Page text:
Wielechowski's SJR 1, is a resolution that would allow the people of Alaska to vote whether to enshrine their permanent fund dividend into the Alaska Constitution. Wielechowski originally filed this bill in 2013 during the 20th legislature and never got a hearing in 2013 or 2014 again in 2015. It was pre-filed again in January 2017 and the bill has been in the Senate Judiciary Committee since March 8, 2017. Nearly one year. Wielechowski requested a hearing at the beginning of this session and still has not had a hearing.
Wielechowski said in previous testimony that he received numerous emails and communications from Alaskans all across the state and in his district who have requested this resolution to heard. Wielechowski said he received a petition claiming to have 3,500 Alaskan sign to it requesting this resolution be passed.
"The people of Alaska have waited for more than a year to have their voices heard on protecting the Dividend in the Constitution," said Senate Democratic Leader Berta Gardner (D-Anchorage). "Alaskans deserve to have their voices heard. The Dividend, and the future of the Permanent Fund, is too important to be brushed aside."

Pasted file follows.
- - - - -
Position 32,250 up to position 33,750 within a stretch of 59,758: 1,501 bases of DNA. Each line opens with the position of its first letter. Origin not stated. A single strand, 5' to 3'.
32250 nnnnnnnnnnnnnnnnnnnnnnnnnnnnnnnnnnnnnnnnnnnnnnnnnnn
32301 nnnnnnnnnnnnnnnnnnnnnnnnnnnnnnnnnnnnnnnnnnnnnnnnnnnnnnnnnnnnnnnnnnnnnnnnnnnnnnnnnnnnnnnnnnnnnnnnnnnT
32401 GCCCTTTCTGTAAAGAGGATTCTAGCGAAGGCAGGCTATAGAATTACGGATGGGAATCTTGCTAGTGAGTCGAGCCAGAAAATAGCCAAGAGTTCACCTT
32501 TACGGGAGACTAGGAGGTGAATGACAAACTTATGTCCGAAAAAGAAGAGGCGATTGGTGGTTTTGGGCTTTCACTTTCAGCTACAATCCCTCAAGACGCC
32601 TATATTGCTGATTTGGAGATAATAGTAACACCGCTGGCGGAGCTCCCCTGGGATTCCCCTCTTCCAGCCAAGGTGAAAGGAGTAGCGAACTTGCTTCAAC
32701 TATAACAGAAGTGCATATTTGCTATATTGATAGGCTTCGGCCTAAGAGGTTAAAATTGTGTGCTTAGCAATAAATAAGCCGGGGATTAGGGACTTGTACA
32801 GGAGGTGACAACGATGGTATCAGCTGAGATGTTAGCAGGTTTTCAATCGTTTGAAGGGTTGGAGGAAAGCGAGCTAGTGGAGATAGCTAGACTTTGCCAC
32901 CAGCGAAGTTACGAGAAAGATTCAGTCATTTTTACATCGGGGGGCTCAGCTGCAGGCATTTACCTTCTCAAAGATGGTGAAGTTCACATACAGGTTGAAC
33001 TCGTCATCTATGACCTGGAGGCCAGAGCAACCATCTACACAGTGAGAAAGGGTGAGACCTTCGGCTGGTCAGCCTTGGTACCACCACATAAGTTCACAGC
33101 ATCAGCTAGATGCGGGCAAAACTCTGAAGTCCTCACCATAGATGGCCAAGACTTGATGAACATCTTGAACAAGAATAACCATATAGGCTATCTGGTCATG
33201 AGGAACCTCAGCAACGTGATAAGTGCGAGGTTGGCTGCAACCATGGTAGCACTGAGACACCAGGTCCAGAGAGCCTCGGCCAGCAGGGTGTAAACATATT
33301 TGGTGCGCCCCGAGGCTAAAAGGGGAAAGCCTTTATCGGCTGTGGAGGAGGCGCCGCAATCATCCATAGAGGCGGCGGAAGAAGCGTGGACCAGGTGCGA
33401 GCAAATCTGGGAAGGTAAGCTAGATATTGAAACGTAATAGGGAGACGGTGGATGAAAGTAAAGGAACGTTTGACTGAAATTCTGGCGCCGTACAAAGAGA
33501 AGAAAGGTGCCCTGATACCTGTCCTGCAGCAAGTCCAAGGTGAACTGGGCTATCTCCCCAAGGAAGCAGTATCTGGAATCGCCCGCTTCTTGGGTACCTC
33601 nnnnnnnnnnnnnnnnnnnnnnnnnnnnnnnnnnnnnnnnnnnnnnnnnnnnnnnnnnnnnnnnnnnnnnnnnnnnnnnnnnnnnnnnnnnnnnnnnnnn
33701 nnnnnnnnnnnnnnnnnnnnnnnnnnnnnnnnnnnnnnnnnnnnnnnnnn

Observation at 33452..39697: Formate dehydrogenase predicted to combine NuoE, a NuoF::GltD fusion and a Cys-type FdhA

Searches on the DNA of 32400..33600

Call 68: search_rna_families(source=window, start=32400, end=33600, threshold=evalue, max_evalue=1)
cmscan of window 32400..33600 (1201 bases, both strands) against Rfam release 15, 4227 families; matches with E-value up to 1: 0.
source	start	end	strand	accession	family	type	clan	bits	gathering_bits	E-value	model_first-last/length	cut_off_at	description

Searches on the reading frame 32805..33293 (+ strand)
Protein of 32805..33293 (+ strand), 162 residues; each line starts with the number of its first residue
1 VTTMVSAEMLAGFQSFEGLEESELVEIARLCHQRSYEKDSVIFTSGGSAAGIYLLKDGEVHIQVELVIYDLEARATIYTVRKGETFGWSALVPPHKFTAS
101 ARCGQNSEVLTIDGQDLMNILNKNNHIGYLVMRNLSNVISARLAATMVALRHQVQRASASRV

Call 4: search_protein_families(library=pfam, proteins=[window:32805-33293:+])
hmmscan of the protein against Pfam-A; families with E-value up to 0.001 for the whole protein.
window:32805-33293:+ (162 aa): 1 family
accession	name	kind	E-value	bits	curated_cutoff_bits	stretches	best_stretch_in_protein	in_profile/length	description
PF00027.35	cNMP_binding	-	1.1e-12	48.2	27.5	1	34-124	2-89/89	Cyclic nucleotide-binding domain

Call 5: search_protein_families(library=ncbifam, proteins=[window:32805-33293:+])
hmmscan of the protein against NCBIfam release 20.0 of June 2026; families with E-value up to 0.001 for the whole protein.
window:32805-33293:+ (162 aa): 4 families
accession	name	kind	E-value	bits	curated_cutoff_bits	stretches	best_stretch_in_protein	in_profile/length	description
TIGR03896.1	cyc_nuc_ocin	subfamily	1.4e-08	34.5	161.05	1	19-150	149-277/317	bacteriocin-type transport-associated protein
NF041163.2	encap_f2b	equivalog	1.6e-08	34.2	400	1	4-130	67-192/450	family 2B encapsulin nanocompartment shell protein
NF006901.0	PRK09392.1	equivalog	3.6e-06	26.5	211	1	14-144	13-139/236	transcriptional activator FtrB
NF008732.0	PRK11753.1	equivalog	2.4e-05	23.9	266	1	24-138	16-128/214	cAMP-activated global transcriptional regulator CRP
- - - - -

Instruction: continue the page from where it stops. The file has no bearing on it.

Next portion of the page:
And on Friday, on the heels of record Permanent Fund earnings, the Alaska Senate Finance Committee adopted a 5.25 percent of market value (POMV) draw from the Permanent Fund for Fiscal Year 2018, which is effectively a 4.21 percent draw due to the five-year average provision.
The draw would generate $1.8 billion for the general fund, leaving the state with a $300 million deficit and a Constitutional Budget Reserve (CBR) balance of $4.2 billion for the current fiscal year. Quoting a news release from the Senate Finance Committee, a healthy Constitutional Budget Reserve balance is necessary to provide a cushion for cash flow purposes, so money managers can schedule transfers in the most prudent and responsible manner.
With the action by the Alaska Senate Finance Committee on Friday, the Permanent Fund Corporation would not have to sell off assets to provide for the draw because instructions have been developed for the Permanent Fund Corporation and Alaska Department of Revenue to work together on a schedule of payments from the fund to the state.
Additionally, with the passage of SB 26—a bill to protect the use of Permanent Fund earnings and ensure a dividend - districts can count on another $1.25 billion in Fiscal Year 2020.